It’s time to turn my attention away from UBC and journalism, for the time being, and back toward Columbia and business. Last week I booked a return engagement teaching “English for Professional Purposes: Business” this summer in Columbia University’s American Language Program. Thus I spent last night watching “Frontline.”

This week and next, “Frontline” is presenting a two-part, four-hour report titled “Money, Power and Wall Street.” Last year in EPP: Business, as it’s known around ALP, we devoted three full days (out of 15) to Wall Street, plus an afternoon at NASDAQ. “Private tours of New York financial institutions such as the New York Stock Exchange, the Federal Reserve Bank, and other Wall Street landmarks” are among the selling points listed on ALP’s website to attract exceptional students from around the world to this high-end course. (Class night on Broadway, Aug. 9, 2011.) As preparation for our meeting with a vice president at the Fed, we watched “Inside Job,” the Oscar-winning 2010 documentary about the 2008 financial meltdown. But that’s starting to get a little old, given developments in the last year like the Occupy movement, so this summer I thought I might show “Frontline” instead.

The curtain-raiser was an hour on “The Crash of 1929.” Normally I would rather have my fingernails pulled out one by one than hear anything about the Depression, but now, finally, I may be ready.

I grew up in the Depression, even though I wasn’t born until 1955. It was actually my parents who grew up in that terrible time; my father was 17 when the market crashed, my mother 12. Six years later they were married, and a few years after that they had two small mouths to feed. My father had been pulled out of school in the eighth grade to work in a shoe factory, so his job options would have been limited even at a time when the unemployment rate wasn’t 25 percent. Their experience scarred them, well into their later years and their second shift of child-rearing. Though I was growing up in the 1960s, I was held to the rules of the ‘30s: never have a mortgage, never borrow money, never be beholden. No piano lessons, no dance classes, no Girl Scouts — they all cost money. No student loans for an education that would enable me to compete in a field where I had ambitions. Above all, don’t want anything. As a therapist once told me, there’s Depression and then there’s depression.

“In the Depression,” the lecture would go, “we’d have been glad for . . .” whatever hand-me-downs or unpalatable food I was disdaining at the time. (It was my family’s equivalent of the postwar “People are starving in Europe.”) “You kids today — you don’t know. You have it so good.” Decades later, I would hear much the same lecture from my East German friend Steffen Muench (Personal history, Aug. 27, 2010) about his sons, born around the time the Berlin Wall was falling. “Paul and Johann, they don’t understand how it was in GDR time,” he fumed. “That’s right!” I told him. “They can’t understand it. So don’t expect them to.” (Subtext: And be very glad they can’t.) Every generation has its trials; Paul and Johann are sure to have theirs, and Paul’s son, due in July, won’t understand those, either.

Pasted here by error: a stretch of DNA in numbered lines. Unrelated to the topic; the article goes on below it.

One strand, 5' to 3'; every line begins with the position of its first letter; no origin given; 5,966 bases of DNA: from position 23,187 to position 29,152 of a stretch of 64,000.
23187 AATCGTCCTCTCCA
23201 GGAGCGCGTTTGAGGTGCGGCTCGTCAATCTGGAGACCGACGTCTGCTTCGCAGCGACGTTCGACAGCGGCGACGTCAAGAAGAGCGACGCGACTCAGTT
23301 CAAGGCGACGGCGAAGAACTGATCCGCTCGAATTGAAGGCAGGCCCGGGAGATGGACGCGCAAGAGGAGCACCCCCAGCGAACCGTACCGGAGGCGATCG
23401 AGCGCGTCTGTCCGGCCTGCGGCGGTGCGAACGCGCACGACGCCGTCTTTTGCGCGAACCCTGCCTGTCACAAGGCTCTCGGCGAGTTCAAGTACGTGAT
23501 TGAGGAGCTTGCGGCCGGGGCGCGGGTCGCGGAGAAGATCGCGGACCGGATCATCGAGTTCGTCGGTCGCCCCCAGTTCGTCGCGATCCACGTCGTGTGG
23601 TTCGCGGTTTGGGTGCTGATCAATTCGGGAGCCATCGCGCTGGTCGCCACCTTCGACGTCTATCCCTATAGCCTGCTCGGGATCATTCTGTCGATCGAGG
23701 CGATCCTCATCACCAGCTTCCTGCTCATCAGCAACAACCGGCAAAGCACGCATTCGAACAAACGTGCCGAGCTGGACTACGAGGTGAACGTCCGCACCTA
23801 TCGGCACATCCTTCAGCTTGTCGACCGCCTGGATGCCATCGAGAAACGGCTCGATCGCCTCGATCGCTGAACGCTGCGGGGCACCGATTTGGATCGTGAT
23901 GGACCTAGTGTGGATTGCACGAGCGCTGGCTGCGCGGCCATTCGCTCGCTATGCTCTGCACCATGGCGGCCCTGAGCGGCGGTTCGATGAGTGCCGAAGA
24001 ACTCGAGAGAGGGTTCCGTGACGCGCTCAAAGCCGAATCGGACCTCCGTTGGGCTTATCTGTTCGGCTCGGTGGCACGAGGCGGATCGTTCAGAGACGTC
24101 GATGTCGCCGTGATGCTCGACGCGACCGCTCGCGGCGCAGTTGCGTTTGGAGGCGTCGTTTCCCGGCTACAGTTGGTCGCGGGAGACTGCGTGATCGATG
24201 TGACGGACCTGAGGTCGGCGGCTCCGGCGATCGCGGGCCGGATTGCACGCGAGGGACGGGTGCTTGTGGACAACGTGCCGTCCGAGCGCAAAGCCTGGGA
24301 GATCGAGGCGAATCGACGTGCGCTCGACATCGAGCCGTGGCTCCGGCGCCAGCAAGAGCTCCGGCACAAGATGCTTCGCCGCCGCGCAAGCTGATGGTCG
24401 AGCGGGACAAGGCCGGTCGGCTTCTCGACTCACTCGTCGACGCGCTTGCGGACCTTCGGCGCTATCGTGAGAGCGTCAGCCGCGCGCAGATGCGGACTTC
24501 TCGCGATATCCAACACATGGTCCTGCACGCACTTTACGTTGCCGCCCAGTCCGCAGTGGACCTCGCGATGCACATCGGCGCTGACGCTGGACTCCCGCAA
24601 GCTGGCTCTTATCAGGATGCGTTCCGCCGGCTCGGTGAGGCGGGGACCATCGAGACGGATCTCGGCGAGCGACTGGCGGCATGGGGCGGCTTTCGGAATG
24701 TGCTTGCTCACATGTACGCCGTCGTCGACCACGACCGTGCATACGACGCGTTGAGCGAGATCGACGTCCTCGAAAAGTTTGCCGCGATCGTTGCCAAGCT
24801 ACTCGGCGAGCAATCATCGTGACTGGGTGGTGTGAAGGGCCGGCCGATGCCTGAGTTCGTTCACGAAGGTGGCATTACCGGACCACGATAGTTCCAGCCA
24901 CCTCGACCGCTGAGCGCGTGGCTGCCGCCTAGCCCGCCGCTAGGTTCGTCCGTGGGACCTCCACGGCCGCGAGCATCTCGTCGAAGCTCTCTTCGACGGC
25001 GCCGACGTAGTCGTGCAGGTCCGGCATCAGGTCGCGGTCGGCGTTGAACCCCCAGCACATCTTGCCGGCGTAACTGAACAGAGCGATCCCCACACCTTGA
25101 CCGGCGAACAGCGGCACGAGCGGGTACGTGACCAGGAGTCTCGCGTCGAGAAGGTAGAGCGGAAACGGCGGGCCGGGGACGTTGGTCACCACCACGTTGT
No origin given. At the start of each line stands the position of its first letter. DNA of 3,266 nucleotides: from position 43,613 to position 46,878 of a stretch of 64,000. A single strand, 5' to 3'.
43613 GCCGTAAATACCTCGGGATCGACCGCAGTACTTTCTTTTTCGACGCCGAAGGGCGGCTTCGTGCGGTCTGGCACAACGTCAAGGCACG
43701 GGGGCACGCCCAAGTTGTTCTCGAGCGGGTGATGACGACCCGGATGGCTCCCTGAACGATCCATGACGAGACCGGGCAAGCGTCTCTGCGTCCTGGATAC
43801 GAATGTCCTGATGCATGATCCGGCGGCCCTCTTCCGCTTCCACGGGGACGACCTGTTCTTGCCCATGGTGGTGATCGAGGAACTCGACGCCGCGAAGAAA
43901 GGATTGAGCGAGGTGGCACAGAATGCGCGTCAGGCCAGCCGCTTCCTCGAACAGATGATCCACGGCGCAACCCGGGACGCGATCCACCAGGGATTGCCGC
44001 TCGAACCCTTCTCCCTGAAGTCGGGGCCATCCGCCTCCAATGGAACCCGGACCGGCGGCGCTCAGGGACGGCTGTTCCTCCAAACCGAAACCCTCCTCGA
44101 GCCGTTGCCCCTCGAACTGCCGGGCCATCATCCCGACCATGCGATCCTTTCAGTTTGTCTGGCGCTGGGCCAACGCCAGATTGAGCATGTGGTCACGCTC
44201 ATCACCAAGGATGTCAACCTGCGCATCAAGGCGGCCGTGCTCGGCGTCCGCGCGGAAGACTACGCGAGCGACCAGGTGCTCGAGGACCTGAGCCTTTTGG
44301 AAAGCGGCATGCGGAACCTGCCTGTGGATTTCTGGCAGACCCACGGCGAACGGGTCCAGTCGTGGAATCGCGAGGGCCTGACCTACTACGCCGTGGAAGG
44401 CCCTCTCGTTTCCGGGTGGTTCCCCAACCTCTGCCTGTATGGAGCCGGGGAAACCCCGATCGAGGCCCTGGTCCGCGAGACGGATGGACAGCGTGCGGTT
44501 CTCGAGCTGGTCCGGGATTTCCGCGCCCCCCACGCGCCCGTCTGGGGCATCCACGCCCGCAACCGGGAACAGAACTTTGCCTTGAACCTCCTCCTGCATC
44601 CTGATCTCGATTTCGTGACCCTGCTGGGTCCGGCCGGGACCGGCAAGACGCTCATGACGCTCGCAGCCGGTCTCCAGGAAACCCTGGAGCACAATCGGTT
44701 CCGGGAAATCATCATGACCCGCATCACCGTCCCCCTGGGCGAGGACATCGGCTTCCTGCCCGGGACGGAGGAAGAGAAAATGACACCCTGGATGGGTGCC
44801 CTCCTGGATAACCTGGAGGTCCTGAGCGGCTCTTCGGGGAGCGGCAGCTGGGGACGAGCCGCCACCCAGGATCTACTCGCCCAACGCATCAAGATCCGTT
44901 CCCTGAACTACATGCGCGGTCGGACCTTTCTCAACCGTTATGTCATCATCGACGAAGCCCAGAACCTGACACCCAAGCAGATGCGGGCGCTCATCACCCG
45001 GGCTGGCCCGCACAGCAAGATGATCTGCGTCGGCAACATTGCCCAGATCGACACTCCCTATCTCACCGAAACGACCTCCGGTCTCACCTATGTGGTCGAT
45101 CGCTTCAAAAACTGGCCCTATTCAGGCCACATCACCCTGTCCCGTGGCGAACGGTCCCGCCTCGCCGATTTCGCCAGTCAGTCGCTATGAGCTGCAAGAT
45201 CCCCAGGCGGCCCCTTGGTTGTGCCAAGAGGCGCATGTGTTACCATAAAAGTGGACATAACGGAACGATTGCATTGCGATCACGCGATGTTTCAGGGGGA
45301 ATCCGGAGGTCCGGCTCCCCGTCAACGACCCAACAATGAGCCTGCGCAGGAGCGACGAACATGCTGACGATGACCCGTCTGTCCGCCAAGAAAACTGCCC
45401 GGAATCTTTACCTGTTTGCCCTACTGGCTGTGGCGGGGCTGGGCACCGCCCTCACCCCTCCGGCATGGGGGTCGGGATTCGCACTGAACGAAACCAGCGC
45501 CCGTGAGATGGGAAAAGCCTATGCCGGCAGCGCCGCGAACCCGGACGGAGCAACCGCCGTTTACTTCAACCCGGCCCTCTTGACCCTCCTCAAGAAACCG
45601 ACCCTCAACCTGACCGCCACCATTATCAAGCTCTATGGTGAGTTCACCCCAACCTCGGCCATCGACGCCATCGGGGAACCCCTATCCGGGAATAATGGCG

As it turned out, “The Crash of 1929” was less about the poverty that followed than the reckless prosperity that preceded it. I chuckled at the line stating that in the 1920s everybody, even shopkeepers, could afford to buy stock; if my grandparents owned any, I never heard about it. Another that caught my ear was how the stock market is governed by two emotions, fear and greed, and how quickly fear can turn into greed. As one documentary led into another, I was struck by how much the margin buying of the 1920s resembled the housing bubble of the 2000s – how much small down payments on stock purchases were like small down payments on homes, and how both sets of investors eventually found themselves underwater and drowning. Then as now, greed and manipulation at the top of the financial chain affected everyone. Is it any wonder people today are so angry at the financial industry that caused the 2008 crisis but emerged mostly unscathed, and at their own gullibility?

My parents went to their graves in 1985 and 1994, probably thinking that the world had made some progress and the kids – by then middle-aged – were all right. They could not have imagined the rise of terrorism that culminated in 9/11, or the shifts in the culture and the economy that brought radical changes to my industry and made my generation no longer welcome. If my parents have any inkling that I walked away from a secure paycheck for such a flimsy reason, they must be spinning.

I’ve long believed that security is no more than an illusion. Security is stasis, but life is change, not all of it for the better. As Gilda Radner said, “It’s always something.” I put it somewhat differently, borrowing the last line from the 1970s version of the musical “Candide,” when the characters have been reunited after a string of personal and historical disasters and seem about to live happily, if modestly, ever after. But then someone notices the cow: “It’s swaying.” “It’s falling.” Dr. Pangloss sizes up the situation: “Ay, me, the pox!” The music swells, the lights go out and life, one way or another, presumably goes on.

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